From the Globe’s Dan Adams: “Massachusetts bars and restaurants are pushing to eliminate a state program that tracks where convicted drunk drivers had their last drinks before being arrested, saying it embarrasses businesses without giving them a chance to defend themselves.” The push is alarming state regulators, local licensing officials, and public health advocates, Adams writes.
Candidates find voters tuned out in special election for Timilty seat
Maybe it’s the dog days of summer, or the return of Game of Thrones, but the seven—seven!—candidates seeking to win the state senate seat recently vacated by James Timilty say they are getting a lot of confused looks from voters unaware that a special election is around the corner, Jim Hand of the Sun-Chronicle reports. The primary is Sept. 19.
SJC to review Healey-ExxonMobil dispute over climate change documents
From the Herald’s Bob McGovern: “The state’s highest court will determine whether a Bay State judge was allowed to force ExxonMobil to turn its internal climate change research over to Massachusetts Attorney General Maura Healey. Superior Court Judge Heidi Brieger in January ordered ExxonMobil to give Healey’s office documents related to its investigation into whether the energy giant misled the public about the impact of fossil fuels on the climate.”
No matter where you stand on the health-care debate, there’s something quaint and moving, in a Mr. Smith Goes to Washington type of way, about U.S. Sen. Susan Collins’s reception the other day at Bangor airport. The Globe’s Jaclyn Reiss has the details.
There will be no sales tax holiday for Mass. shoppers again this year after lawmakers adjourned last week without putting one in place, Kathleen McKiernan of the Herald reports. The state’s retail lobby must decide this week whether to take the next step toward putting a rollback of the state sales tax on the 2018 ballot. Meanwhile, Richie Davis of the Hampshire Gazette reports that the state senate has formed a task force to study ways to make brick-and-mortar retailers more competitive in the age of Amazon.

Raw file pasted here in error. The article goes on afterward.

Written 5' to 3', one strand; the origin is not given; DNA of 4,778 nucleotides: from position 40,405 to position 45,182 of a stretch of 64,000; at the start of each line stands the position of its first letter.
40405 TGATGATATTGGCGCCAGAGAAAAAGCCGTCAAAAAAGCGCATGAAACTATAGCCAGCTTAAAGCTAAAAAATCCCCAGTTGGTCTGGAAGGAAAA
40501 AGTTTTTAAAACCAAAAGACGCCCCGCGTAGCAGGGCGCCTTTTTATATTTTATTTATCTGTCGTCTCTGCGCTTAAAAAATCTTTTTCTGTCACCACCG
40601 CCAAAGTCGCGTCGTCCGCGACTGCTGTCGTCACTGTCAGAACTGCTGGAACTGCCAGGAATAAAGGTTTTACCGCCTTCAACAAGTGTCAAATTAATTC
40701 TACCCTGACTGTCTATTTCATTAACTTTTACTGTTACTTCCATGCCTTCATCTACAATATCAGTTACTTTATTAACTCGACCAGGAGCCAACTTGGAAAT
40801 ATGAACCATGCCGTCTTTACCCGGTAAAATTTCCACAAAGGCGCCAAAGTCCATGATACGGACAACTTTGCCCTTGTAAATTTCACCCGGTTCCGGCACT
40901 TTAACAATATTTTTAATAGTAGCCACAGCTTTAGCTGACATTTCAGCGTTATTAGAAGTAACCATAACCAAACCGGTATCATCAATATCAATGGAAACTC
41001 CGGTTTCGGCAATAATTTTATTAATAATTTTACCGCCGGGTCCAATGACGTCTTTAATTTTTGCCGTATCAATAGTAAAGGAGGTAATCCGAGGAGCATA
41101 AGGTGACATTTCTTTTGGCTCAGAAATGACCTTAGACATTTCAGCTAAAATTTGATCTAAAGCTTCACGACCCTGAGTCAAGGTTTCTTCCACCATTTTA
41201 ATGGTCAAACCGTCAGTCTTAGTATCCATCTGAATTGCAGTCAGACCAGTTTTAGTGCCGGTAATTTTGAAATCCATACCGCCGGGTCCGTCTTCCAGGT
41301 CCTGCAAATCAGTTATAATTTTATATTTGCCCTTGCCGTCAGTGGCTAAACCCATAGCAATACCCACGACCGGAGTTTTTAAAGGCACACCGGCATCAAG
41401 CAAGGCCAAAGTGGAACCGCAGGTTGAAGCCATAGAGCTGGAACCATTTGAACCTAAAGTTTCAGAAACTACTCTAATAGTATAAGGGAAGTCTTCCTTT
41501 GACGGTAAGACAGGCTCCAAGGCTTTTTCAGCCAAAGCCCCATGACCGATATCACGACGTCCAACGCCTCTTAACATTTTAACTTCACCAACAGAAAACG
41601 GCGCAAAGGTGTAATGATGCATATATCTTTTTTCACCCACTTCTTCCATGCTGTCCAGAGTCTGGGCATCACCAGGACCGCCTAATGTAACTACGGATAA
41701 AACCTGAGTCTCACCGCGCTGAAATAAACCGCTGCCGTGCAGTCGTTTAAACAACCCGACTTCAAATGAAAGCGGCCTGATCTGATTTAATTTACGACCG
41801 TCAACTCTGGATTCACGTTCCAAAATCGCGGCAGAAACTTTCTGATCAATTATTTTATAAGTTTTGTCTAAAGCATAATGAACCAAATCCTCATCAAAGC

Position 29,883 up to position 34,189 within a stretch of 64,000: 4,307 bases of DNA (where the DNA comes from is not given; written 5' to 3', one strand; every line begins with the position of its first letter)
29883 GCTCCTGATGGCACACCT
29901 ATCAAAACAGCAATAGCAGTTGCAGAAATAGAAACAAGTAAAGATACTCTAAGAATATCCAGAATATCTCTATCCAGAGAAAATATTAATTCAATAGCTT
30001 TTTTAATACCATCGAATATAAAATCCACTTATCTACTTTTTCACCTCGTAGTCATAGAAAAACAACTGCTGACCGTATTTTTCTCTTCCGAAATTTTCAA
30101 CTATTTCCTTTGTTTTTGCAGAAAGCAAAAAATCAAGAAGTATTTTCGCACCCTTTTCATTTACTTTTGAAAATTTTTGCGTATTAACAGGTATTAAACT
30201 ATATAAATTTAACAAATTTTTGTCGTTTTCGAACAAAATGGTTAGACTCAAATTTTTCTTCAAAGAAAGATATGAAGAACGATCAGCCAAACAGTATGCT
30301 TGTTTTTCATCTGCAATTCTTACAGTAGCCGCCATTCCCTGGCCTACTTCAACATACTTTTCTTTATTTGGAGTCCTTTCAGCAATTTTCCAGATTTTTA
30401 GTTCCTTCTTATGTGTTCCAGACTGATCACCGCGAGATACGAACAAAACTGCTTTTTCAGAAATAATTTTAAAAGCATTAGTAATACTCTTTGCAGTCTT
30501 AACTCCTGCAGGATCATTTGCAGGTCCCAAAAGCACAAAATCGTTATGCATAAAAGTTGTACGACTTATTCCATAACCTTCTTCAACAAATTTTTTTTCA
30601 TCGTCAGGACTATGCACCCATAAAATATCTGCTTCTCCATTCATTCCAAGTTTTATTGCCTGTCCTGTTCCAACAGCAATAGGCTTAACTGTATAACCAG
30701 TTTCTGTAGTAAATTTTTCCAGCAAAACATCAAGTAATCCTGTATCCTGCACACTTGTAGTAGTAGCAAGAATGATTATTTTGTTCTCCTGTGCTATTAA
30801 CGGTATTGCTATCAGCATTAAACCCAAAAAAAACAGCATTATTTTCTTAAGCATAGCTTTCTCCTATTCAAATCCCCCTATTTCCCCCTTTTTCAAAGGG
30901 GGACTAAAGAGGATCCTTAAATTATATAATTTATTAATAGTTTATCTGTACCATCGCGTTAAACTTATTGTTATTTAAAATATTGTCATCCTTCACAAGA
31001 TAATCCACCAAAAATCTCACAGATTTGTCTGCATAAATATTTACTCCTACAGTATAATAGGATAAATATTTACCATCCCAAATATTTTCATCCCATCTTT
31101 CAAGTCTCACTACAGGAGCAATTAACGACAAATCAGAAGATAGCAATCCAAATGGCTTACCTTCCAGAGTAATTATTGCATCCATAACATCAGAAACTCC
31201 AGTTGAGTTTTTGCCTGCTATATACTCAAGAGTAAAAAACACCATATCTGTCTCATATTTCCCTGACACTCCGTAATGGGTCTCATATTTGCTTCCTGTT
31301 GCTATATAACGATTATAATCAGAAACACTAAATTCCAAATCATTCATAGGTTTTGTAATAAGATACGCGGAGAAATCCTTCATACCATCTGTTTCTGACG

As reinforcements arrive, more arrests at Otis State Forest pipeline site
Police arrested 22 protestors trying to block work on a natural gas pipeline through the Otis State Forest over the weekend. Members of the Lakota Sioux Indian tribe even traveled from the Standing Rock Reservation—the site of a massive but ultimately unsuccessful protest earlier this year—to Western Mass. to join the cause, Heather Bellow of the Berkshire Eagle reports.
Fyi: Salon has a major piece on how hard it is to stop a proposed natural-gas pipeline project, let alone one already under construction. Check out this factoid: “Only twice in the past 30 years has FERC rejected a pipeline out of hundreds proposed.”
Gonzalez criticizes ‘Baker Loophole’ on fundraising
From Jim O’Sullivan at the Globe: “Democratic gubernatorial candidate Jay Gonzalez is targeting Governor Charlie Baker’s fund-raising methods, calling for changes to the campaign finance system and charging that Baker has ‘exploited its flaws.’” Naturally, Gonzalez wants to close the “Baker Loophole” that’s allowed the Rebublican governor to raise more money than Gonzalez, or any other Dem candidate, could ever hope to raise.
Springfield council shakeup represents ‘profound shift’
Matt Szafranski at WMPI writes that the recent decisions by long-time Springfield council members Timothy Rooke and Bud Williams not to seek re-election represent a “profound shift” in a city that changed its election system only eight years ago.
Baker signs ‘shadow law’ to allow Winthrop Square tower
Gov. Charlie Baker on Friday approved the compromise ‘shadow law’ that allows Millennium Partners to proceed with its controversial 775-foot tower that critics say will cast too big a shadow over Boston Common, reports Universal Hub, which has a lively discussion going on over the issue.
Does Boston really want to be left with monopolistic ride-sharing firms if taxis die off?